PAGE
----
Two decades into his recording career, master of jazz guitar reports from the stage for the first time.
In the beginning, it was billed as a project; then it was Bill Hart alone, albeit in the company of friends; but it’s called a band now – and that’s a sign of certain stylistic solidity in the six-stringer’s state of mind, despite the fluid nature of what his ensemble deliver on this concert document. Entry number six in the artist’s discography, “Live At Red Clay Theatre” – laid down in Duluth, Georgia in 2017 – spans all of his previous output, cherry-picking the most adventurous numbers from each album and adding a twist to every cut. Not that the listener has to be familiar with these tracks to be pulled in their vortex and enjoy the swirl.
It takes the sextet some time to achieve the vigorous state of ‘Deep Skies” and sway a solid riff in a hard fusion fashion only to loosen up and let each instrument roam and roar in a series of finely coordinated solos, and when the group reach such a stage, any trace of predictable move is thrown out the window. Opener “Beachside Isle” doesn’t linger in elegiac limbo too long anyway, before springing to life, but if Hart’s hurried strum and Pat Strawser’s icy ivories initially run parallel courses, Alex McGuiess’ sax will heat things up and lead the ensemble astray, on a trip where Steven Walker’s drums and Dwayne Wallace’s bass have a field day while providing a vast playground for Bill’s guitar to wallow in the luxury of freefall.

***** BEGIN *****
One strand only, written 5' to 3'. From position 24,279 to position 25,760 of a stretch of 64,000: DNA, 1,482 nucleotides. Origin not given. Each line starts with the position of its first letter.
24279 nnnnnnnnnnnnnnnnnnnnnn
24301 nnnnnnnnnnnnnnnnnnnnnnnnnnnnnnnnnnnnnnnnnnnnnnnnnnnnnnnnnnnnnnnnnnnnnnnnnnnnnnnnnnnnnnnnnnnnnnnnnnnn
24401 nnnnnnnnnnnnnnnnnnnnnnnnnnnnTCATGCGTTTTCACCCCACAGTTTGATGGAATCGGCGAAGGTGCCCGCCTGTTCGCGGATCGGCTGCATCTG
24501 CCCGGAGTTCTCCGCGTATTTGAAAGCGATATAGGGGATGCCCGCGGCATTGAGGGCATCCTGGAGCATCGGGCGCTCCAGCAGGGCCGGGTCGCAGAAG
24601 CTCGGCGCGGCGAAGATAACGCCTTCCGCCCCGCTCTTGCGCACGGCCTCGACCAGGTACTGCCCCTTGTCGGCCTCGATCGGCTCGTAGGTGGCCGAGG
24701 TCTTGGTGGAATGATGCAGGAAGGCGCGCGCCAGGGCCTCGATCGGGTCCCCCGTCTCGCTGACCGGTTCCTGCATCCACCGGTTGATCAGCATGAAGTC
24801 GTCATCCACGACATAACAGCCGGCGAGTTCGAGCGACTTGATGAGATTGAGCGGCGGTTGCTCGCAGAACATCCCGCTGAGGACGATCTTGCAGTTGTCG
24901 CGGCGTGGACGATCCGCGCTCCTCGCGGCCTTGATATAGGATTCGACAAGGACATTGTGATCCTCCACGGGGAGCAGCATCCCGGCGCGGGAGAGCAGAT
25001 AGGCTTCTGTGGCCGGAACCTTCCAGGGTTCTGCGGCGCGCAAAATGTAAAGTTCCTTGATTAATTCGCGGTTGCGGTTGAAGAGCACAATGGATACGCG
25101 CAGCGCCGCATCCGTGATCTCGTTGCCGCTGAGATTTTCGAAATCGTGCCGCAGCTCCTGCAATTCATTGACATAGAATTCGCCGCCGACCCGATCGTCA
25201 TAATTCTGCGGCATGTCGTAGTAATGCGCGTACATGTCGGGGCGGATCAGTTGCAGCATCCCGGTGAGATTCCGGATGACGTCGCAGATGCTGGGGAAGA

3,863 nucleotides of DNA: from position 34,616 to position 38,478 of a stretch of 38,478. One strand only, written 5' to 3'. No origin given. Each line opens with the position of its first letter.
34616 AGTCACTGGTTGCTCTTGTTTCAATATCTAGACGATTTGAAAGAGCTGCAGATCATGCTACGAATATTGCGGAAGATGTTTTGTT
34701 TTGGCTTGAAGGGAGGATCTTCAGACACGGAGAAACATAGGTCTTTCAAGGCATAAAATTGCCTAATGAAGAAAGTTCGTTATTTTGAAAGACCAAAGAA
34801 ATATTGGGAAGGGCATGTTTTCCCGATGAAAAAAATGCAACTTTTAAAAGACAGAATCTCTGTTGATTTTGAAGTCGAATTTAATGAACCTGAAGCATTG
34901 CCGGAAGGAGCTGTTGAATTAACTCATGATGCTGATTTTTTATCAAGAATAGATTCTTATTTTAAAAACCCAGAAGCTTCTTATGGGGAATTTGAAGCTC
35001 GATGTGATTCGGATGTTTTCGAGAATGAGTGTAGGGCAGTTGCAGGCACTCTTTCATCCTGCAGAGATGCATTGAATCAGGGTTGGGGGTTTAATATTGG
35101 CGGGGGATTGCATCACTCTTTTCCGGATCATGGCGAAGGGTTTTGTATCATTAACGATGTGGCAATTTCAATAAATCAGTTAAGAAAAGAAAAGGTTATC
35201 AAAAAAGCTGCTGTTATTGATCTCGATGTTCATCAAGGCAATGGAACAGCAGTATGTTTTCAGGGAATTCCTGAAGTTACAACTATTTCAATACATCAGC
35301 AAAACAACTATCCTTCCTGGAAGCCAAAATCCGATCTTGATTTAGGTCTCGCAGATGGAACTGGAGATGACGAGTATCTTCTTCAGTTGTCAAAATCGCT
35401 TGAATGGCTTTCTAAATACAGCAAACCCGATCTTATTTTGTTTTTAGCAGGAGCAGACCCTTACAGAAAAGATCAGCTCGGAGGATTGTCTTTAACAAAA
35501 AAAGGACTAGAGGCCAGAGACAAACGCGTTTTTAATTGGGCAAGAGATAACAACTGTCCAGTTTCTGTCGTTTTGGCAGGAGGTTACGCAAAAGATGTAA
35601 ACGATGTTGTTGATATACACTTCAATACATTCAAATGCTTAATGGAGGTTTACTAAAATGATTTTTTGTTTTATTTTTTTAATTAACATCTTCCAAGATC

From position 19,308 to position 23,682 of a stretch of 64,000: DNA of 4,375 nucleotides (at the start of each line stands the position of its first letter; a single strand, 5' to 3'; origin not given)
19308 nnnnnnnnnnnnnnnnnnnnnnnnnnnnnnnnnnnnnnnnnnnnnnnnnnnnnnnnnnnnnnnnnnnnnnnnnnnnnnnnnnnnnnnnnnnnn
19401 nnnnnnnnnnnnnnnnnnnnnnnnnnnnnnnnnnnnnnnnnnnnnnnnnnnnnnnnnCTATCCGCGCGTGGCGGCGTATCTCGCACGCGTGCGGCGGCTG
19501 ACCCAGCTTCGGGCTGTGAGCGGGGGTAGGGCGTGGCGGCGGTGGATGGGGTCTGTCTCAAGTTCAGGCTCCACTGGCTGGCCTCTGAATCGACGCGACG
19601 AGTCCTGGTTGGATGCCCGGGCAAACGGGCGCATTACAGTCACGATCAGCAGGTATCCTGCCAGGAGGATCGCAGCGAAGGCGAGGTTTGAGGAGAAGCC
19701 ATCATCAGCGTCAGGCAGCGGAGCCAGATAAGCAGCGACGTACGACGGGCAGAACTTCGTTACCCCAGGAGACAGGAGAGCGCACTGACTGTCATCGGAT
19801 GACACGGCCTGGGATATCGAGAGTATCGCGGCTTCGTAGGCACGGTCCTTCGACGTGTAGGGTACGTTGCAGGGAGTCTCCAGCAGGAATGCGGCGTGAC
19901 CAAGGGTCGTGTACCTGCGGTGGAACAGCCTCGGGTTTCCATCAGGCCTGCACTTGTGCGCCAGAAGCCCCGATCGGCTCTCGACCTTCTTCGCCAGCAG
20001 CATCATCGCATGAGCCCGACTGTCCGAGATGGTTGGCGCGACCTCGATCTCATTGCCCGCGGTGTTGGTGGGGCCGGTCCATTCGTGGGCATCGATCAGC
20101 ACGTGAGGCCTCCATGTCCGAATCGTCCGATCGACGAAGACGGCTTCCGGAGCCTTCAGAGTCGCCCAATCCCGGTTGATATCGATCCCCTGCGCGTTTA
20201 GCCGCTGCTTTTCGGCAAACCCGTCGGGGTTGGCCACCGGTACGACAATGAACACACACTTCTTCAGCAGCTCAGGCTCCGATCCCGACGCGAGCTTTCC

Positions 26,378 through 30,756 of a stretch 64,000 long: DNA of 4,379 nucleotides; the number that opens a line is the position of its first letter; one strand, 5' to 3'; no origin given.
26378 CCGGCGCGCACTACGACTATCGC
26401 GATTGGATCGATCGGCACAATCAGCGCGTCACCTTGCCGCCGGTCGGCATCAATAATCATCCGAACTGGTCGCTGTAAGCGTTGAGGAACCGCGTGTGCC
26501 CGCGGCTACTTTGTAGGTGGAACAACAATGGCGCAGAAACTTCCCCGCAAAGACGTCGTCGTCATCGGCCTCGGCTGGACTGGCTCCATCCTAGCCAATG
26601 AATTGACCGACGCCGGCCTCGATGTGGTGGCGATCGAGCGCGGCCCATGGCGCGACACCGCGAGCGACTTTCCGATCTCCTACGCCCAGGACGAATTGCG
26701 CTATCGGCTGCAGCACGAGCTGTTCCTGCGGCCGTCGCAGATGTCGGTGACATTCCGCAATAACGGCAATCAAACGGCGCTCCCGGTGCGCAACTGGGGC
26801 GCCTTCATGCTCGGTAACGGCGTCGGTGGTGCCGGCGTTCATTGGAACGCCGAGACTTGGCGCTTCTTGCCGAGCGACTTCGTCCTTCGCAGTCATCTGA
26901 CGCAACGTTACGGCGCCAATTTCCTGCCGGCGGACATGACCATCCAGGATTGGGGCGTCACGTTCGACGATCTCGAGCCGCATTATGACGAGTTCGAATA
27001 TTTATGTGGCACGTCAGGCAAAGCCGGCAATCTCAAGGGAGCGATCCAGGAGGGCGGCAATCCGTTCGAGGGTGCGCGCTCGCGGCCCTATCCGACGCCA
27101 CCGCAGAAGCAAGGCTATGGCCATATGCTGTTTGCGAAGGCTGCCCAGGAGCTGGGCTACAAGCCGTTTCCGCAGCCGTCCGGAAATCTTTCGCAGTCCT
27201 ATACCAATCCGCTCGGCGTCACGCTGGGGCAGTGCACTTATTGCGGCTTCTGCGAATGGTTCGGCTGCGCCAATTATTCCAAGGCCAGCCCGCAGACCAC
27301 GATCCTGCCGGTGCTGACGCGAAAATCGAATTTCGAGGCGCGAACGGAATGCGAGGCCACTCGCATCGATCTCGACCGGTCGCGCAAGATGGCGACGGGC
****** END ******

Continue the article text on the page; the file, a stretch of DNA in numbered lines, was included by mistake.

Once the band’s wild, though well-controlled, jive is spiked with Emrah Kotan’s percussion, it reveals a cosmic liberty, which may hit the peak later on in the picturesque “Spazio Aperto” and must be handled with care in “Canadese Africano” for a chilled-out magic not to spill over. Still, there’s solemnity to “Jim Gilligan” whose idyllic licks sound quite slick yet conceal sweet improv in their scintillating midst, a melange of soul and folk motifs that turn softer, but less exciting, in the countrified twang of “Sara’s Song” to instill progressive playfulness into the piece’s romantic roll and pass the mood to the reggae-tinged “That’s Purdy” – a ballad with a full-on rock potential artfully compromised by the tune’s tender textures.
The weave of synthesizers, six strings and brass on “Elected” has electric grace written over its jubilant, rhythm-and-blues, tribal vibes, yet it’s the shimmering “This Is Why” that soars from lament to rapture and elicit applause from the audience, the piece’s title replying to potential questions as to the reasons of this record being so riveting. “Playing For The Moment” is how the cut could be called alternatively, and that’s the key to the album’s genuinely live feel, making it a milestone in Bill Hart’s career.